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Oman

  • Jan 10, 2013
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Oman

Qantab The first stop of our 8 day tour was Qantab, a small sparse little fishing village 15 minutes from the capital Muscat. We stayed at the highly recommended Green Villa, run by a lovely European couple, 3 minutes from the beach. The houses in the village looked quite expensive; the majority of them were gated, probably to keep the freely roaming goats out.  The houses were quite colourful, which contradicts the rest of the Oman, with their white or sand colour buildings, although the architecture throughout the country was uniform; square low level buildings.  It was unusual to see the absence of high rises. There was however construction everywhere and clearly there is a modernization initiative, led by the Sultanate, who wants to diversify outside of oil.  Hence, I noticed more Asians than Arabs in Oman, working in tourism or construction. Desert Our next few nights were spent in straw huts at a desert camp.  These had no electricity, basic bathroom facilities and proved to be poor barriers against sandstorms.   The 4WD desert safari was like a ride at Alton Towers, although the scenery was a little monotonous.   The highlight was our picnic, under the only trees that were taller than 4ft where our guide Khaled made fresh rotis on an open fire. Nizwa We inevitably we got lost en route and found a small village to ask for directions.  A group of men congregating invited us for a coffee. They brought out a large tray of snacks.   We declined their offer of lunch so instead they gave us their number, in case we required further help, and even offered us money.  This extreme hospitality was so typical of the people we met in Oman. The central attraction of the town was Nizwa Fort, built in the 17th century by Sultan bin Saif al Yaruba.  Inside there was a small fortress and Souks surrounded the tower, from the top of which one could look down onto the murder holes, where people threw sticky date liquid from above onto the enemies.  We were fortunate enough in the evening to receive a night tour by a shopkeeper/Imam, Ali.  He was keen to show us the Falajs, the town’s underground aqueduct system.  We also took in a traditional wedding, a multi millionaire’s house and met his brother, who was keen to tell us that Omanis were not terrorists.  Jabreen /Bahla/Jemel Shams Jabreen, is home to a castle built in 1670AD.  It was quite a large maze but with very modest interiors, high ceilings and interconnecting rooms, sprawled over 3 floors.  As we were leaving we met a group of people having breakfast on the mats outside. A small girl came up to us offering cake and so we sat and accepted their hospitality. This was so typical of Oman! In Bahla, we circled, on foot, a 12th century fort built by the Bani Nebhan tribe.  With the sun beating down we made our way to Al Hamra, at the foot of the never ending Hajar Mountains. The town is famous for its old clay Yemeni style houses but they looked dilapidated in the dirty village. Don’t bother to pay a local to look inside - it’s not worth it! What was worth paying for was the 4WD drive up to the Jemel Shams (don’t pay more than 20 OR). This is Oman’s highest mountain and lying alongside it is the Wadi Ghul, the Grand Canyon of Arabia.  The views were spectacular;  similar to Petra but with fewer colours in the rocks but the drop was incredibly steep.  Our last day at Nizwa was back at the Souk. We didn’t manage to get to the animal market in time, where they trade livestock from Oman, Ethiopia and Somalia. The goats or cows are bought at the end of Eid and kept for a year to be fattened up for the following Eid. Before we could return the Qantab, of course we were invited by yet another Omani to have coffee at their house.  Syed, a father of 10, gave us a tour of some of the mosques which were less well known, followed by a tour of his gardens.  The first one consisted of livestock; goats, chickens, turkeys followed by his fruit garden; dates, bananas, oranges and even roses.  We were fortunate to receive a packet of dates from his garden from his daughter. On our way back to the airport we managed to visit the main tourist attraction of Oman, the Sultan of Qaboos Mosque, the third largest mosque in the world. The chandelier was impressive and the world’s 2nd largest hand-woven carpet is not to be missed either but I wonder if people sit and pray on it? Oman is a fantastic place to visit.  Although historically I gained more from my trip in Jordan and I did a lot more exploring, the hospitality from the Omanis is something I have NEVER experienced in all the countries I have travelled. Friends warned me to be careful, saying it’s dangerous, there are extremists, etc.  That could not have been further from the truth.  There are more extremists and even more letter boxes in London than there are in Oman.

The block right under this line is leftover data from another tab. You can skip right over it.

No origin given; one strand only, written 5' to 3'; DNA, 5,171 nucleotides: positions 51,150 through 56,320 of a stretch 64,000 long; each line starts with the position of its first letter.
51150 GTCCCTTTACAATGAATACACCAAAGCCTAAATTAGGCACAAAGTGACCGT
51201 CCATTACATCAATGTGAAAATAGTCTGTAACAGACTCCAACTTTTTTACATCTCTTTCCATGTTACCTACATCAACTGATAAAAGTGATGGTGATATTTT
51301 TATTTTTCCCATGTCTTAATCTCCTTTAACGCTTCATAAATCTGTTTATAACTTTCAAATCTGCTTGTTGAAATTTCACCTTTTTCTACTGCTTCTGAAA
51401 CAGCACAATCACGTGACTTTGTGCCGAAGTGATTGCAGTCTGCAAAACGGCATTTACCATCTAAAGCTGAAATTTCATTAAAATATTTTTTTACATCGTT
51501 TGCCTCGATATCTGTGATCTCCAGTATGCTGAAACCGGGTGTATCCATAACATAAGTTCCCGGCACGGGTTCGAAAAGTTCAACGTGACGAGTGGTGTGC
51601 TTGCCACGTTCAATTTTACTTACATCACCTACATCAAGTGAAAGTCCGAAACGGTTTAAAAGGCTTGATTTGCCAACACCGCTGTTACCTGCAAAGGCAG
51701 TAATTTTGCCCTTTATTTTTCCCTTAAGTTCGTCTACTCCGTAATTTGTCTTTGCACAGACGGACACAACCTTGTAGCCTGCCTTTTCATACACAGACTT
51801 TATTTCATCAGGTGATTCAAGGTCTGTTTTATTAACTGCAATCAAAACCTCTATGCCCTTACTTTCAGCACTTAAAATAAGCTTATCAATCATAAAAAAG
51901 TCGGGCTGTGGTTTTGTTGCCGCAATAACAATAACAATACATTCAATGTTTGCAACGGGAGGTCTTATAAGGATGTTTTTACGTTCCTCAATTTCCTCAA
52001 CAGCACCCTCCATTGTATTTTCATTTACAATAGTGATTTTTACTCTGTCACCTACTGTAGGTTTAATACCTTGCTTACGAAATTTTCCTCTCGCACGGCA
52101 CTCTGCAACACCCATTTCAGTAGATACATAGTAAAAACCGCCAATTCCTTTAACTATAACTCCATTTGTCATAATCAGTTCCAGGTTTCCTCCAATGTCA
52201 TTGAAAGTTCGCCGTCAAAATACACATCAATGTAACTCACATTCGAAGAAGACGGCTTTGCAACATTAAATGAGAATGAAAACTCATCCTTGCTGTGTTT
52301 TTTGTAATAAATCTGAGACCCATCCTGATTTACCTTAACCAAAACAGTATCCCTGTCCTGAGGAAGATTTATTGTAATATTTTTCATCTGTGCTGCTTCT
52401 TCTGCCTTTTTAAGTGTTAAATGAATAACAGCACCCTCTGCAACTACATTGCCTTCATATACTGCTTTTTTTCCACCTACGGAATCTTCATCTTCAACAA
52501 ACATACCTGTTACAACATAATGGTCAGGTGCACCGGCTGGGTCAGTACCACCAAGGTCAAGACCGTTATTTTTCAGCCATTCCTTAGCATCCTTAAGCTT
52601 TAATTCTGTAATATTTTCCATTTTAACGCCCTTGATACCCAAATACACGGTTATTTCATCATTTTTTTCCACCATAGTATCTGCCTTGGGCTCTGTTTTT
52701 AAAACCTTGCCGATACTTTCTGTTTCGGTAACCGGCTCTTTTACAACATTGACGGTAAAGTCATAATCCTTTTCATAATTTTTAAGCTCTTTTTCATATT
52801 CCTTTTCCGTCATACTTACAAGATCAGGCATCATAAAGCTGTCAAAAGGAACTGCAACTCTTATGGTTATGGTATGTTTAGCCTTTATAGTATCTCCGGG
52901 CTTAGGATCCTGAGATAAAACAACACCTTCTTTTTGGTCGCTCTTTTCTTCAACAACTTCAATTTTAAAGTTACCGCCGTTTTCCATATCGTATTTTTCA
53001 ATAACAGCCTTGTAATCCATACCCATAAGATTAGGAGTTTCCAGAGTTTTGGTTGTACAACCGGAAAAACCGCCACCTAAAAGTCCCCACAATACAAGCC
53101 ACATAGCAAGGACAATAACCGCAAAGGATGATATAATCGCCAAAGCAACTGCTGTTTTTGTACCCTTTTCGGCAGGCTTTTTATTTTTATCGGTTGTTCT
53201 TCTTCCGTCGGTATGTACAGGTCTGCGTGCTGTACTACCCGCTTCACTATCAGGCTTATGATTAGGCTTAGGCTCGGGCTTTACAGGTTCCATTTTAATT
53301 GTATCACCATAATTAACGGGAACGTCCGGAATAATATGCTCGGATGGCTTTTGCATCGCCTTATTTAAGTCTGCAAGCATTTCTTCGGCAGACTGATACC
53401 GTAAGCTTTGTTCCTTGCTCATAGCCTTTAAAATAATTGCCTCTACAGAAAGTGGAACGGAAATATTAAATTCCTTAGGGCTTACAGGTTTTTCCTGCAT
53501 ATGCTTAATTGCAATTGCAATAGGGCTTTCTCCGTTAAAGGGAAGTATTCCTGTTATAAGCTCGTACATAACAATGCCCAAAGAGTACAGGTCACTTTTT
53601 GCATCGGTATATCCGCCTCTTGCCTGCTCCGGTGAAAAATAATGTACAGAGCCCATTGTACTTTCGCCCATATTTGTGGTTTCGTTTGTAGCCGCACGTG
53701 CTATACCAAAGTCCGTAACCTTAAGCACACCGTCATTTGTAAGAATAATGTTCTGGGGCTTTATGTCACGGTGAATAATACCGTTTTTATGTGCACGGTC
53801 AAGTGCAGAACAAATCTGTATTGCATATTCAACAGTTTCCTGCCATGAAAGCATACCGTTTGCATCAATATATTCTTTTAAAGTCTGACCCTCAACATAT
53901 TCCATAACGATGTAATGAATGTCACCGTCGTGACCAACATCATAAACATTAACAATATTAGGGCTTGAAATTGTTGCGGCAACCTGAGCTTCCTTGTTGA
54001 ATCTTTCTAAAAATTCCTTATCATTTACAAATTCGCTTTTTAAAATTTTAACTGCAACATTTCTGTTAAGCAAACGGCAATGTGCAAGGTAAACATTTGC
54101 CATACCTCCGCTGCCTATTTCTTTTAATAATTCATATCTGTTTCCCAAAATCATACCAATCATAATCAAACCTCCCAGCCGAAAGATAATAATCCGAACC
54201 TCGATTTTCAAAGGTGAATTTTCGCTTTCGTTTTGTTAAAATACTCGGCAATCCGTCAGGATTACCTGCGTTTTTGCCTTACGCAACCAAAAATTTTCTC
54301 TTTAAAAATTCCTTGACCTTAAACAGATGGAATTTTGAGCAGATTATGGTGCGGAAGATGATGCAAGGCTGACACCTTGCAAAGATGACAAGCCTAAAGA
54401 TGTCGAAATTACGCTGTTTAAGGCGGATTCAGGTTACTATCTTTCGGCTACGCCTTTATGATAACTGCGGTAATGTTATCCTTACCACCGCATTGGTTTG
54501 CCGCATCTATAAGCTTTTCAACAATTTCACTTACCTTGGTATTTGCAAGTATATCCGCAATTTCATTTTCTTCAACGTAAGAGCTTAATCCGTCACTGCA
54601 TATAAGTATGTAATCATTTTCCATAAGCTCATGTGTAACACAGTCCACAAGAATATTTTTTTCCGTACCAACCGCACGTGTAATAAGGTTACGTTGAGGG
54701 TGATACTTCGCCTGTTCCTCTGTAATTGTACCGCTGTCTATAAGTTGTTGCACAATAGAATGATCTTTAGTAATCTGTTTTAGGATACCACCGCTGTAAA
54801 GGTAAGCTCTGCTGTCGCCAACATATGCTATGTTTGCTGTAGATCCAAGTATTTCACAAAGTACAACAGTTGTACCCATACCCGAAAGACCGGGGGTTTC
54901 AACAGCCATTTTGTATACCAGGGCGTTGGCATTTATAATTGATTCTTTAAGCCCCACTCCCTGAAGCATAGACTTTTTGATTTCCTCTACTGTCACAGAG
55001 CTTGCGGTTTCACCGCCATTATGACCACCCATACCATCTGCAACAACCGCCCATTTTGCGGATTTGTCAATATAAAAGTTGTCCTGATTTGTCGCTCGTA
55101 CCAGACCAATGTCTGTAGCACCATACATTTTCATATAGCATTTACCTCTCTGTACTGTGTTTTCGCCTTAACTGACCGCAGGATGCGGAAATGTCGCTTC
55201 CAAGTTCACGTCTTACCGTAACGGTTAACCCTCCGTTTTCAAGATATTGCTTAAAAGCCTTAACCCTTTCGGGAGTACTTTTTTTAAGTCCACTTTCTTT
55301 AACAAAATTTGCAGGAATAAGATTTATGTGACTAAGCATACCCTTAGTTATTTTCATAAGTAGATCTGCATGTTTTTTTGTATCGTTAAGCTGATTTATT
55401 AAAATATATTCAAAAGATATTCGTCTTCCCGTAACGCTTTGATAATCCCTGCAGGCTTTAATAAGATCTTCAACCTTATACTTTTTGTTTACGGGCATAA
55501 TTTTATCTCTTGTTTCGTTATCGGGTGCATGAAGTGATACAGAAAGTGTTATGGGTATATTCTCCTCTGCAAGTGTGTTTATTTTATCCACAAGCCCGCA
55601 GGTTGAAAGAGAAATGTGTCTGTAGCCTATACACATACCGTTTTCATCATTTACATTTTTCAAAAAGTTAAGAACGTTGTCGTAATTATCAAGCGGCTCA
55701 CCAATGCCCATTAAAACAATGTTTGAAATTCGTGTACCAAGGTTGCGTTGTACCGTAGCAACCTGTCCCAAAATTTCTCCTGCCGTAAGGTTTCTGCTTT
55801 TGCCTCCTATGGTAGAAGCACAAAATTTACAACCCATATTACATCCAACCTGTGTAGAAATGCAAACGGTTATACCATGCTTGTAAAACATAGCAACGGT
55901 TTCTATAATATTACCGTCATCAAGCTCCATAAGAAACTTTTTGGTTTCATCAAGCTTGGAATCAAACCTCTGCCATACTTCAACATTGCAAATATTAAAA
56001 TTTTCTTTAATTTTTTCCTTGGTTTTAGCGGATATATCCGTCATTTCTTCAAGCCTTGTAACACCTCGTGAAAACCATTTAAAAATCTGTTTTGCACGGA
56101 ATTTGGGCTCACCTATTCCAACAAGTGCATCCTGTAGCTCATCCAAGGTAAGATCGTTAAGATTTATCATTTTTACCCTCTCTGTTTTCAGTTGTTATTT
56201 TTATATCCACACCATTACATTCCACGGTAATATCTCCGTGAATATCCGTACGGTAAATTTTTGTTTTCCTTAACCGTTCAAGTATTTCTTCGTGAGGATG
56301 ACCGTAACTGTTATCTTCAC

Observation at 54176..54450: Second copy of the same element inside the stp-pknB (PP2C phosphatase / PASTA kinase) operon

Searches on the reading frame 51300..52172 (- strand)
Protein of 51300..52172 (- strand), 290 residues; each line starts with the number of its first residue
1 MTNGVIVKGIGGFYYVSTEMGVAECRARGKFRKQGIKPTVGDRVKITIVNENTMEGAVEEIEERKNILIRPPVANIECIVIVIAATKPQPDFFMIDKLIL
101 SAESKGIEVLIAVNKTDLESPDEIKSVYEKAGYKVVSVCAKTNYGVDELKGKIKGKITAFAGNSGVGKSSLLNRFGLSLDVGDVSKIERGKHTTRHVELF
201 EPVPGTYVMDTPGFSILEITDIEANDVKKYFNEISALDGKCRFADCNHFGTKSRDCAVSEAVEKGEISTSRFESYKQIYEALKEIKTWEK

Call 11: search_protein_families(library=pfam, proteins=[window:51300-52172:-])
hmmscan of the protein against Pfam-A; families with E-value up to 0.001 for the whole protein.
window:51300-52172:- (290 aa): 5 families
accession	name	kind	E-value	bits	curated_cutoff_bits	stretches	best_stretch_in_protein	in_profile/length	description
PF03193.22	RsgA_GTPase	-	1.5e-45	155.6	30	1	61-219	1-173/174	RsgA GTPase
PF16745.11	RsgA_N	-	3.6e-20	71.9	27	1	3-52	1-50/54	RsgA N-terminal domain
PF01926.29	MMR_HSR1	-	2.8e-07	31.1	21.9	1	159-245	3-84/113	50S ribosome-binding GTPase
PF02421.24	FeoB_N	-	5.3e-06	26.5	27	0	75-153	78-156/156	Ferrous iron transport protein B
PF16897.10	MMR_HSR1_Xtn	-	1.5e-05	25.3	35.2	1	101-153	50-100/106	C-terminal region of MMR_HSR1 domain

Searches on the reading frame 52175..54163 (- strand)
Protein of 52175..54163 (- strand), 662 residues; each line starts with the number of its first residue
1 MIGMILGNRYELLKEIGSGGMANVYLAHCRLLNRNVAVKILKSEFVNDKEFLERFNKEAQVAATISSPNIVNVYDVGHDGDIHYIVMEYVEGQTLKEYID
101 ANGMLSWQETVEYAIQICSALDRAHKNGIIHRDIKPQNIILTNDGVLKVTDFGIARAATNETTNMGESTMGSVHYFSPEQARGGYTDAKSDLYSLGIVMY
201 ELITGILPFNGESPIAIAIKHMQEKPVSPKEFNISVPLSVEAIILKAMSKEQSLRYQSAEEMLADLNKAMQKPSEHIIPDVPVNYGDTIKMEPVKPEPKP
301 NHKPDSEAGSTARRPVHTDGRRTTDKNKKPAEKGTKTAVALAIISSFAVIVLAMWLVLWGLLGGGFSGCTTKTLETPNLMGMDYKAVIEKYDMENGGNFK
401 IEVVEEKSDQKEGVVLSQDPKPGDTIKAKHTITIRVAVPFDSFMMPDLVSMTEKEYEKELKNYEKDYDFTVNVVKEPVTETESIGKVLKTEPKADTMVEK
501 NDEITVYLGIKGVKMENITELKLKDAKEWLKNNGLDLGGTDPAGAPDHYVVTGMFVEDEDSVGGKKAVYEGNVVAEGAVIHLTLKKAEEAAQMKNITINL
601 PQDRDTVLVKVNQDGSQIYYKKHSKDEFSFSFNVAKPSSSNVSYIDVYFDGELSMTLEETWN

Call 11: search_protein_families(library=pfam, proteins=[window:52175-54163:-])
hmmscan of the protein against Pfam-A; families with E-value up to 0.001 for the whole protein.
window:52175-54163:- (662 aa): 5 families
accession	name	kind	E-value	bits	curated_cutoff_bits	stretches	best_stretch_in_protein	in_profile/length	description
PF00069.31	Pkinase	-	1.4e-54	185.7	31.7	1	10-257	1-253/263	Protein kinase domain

Jan 10, 2013
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Oman